I could tell by the obnoxious smell that our ride was up.

That was OK with me. The nightbus we were traveling on just wasn’t that comfortable anyway. It was full, the AC barely worked, and it was painfully slow. I amused myself by talking about tortured souls with the Norwegian girl next to me and by trying to learn some Mayan words while watching Mel Gibson’s Apocalypto.

As our “VIP coach” gave up in a cloud of poisonous smoke and came to a rolling stop, I knew that we had to be in the middle of nowhere. We were precisely somewhere between Krabi town and Bangkok. To escape the fumes and 90F sweatbox inside, all of us farang climbed out into the tall grass outside and paced around on the highway. The driver popped the engine cover and pulled out a limp fan belt which looked like a dead black snake.

The driver barely spoke 3rd grade English (which is still better than my Thai), so next thing I know he is handing me his mobile phone to talk to a guy apparently at headquarters in Krabi. The guy on the phone must not have spoken Thai or English very well either, I could barely understand what he said…but I did make out that they were sending a new bus up from Krabi to collect us and to please be patient.

I quickly did the math, we had been on the road for 4 – 5 hours of a 16 hour trip, so this meant at least 4 hours of downtime. I handed the phone back to the driver and went around to all the clusters of backpackers to spread the news…

It was time to set up camp.

The beautiful thing was that even though I was the messenger of bad news, I never received a single rolled eyeball or snort in disgust. That is backpacking travel for you. Some people simply shrugged and said “mai pen rai” which is the famous Thai expression that keeps people from loosing their cool around the country. Others spread blankets on the ground, and lucky for us, we had broken down within eyesight of a petrol station, so excursions were sent out for food and beer. Mostly beer it turned out.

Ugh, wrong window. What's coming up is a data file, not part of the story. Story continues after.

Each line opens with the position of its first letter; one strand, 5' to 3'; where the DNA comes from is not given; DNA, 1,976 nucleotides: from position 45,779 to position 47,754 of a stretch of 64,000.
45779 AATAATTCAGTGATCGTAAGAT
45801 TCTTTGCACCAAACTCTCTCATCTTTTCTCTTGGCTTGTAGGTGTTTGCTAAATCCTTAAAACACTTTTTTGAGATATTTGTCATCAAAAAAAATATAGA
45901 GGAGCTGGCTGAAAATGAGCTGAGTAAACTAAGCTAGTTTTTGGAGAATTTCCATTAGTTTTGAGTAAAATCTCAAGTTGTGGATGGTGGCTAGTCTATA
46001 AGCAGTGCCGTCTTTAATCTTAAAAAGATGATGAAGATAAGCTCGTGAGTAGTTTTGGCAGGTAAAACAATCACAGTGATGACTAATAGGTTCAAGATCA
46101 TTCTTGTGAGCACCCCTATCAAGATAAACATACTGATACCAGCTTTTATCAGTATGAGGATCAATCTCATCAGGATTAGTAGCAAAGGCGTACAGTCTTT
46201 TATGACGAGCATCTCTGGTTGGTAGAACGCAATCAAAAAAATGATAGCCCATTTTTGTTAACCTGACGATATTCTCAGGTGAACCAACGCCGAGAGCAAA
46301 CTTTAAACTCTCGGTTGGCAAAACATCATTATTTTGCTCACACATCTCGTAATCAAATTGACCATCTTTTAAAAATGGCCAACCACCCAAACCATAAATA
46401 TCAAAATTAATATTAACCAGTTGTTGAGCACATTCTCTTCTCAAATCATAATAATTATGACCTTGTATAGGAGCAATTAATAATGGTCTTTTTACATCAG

Backpackers have the uncanny knack of making the best out of any situation, so not a single complaint was uttered. Sure, we joked, offered to fix it for them MacGyver syle with our belts or straps from bags, etc…but everyone was still in the best of spirits. I love the people that you meet on the road. Well…most of them anyway.

Within a few hours, our salvation came rolling up from the blackness and the party was quickly and efficiently moved from the ground to the bus. I was asleep in minutes, my body was still on borrowed time after having spent all night at the Half Moon party on Koh Phi Phi island before starting this little adventure. When I opened my eyes again at 10 a.m. in the morning, we were sitting a block away from Khao San Road (shudder) in Bangkok.

There is never a dull moment when the world is your playground.

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  1. Get thee to the local bus station!! There’s always some type of fiasco with those farang buses…

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